One of the great joys of my days is working with students. Often, and as contradictory as this may seem, the best work is done when a student is feeling low. It is a little counter-intuitive to even suggest this. But stay with me as I explain this important branch of Academic Care.
To begin with, what is Academic Care? As defined, it is the process of enhancing student learning and well-being through attention to developmental, situational and organisational mechanisms in and beyond the classroom. Like most definitions, this statement does not capture the complexity of Academic Care – a complexity inherent in its very human aspect. At Snowy Mountains Grammar School, this care is part of the fabric of our days. As such, it is usually a part of the day that goes unnoticed by the casual observer.
Staff at our school aspire to deliver world-class educational experiences that meet the needs of our learners and the educational demands of an ever-changing world. Each day, I am privy to examples of this aim being lived. Whether it is the opportunity to improve our mountain biking skills or our spelling skills, learn how to expand fractions or use a dovetail joint, understand oxidisation or the causes of World War I, use music more powerfully in video editing or understanding contour lines on geographic maps … a day in our school is one filled with wonder and curiosity.
But the difference at Snowy Mountains Grammar is that we pair this educational goal with the values of care, authenticity, respect and empathy. Whilst we have deliberate lessons, events and initiatives built around our values, the learning here is also organic, manifesting out of what initially appear to be adverse situations: a perceived poor mark, incomplete work or leaving work needing to be completed to the last minute, friendship breakdowns or poor behaviour choices. In these moments, it is the gentle conversations and advice offered, the extra time spent unpacking responses in tasks, or the suggestion for a new direction in a piece of writing. As educators, these are the moments that can become most profound. Not only for the students, but ourselves.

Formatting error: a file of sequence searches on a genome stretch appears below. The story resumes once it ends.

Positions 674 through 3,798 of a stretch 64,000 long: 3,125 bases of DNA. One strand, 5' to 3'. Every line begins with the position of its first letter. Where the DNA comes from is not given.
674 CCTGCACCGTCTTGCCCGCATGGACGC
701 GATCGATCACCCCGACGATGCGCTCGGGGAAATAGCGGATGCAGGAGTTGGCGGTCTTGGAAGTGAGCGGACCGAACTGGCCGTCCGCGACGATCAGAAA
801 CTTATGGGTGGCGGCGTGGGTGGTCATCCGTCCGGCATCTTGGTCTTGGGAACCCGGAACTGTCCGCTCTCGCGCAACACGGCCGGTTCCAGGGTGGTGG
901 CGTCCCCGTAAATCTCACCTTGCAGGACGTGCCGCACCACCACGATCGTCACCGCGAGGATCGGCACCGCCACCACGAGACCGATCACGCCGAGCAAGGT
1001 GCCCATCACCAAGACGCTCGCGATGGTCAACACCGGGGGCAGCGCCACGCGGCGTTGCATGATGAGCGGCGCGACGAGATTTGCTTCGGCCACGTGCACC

At these times, the key is to be the listener. When we become the listener, the agency shifts and the teacher does more than deliver content. They coax, guide and sometimes even inspire. Listening builds trust and empathy. And trust, for me, is the key to Academic Care. If we want our students to come on the journey, they need to trust that the journey is going to be a good one. That they will be safe to make mistakes, to stumble and even fall. And they need to trust that if they do, then we will be there to help them continue on again.
Our current Year 12 cohort is living this very journey. And they are excelling on it. On any given day, the library has Year 12 students – and increasingly Year 11 – taking advantage of the space until early evening. The space and time have become an extension of their classrooms; spaces of collaboration, questioning and deliberating. What has again been noticeable with this group is their resilience. As I write, Trial Examinations will be being handed back and for many students there will be successes. For others, there will be concerns and a sense of not having performed to the best of their ability. Low moments. In these moments, our care and respect must come to the fore if the student is to rise to the next challenge; the actual final examination. It is in these examinations where we want our students to peak.
This is where the aforementioned question needs to be answered. And the answer should be around growth. “What did I do wrong?” should be answered with “Let’s find out and correct it for next time.” That way, our students continue to grow and we continue to nurture our learners’ self-belief, self-worth, sense of wonder and curiosity.
Mr Paul Horvath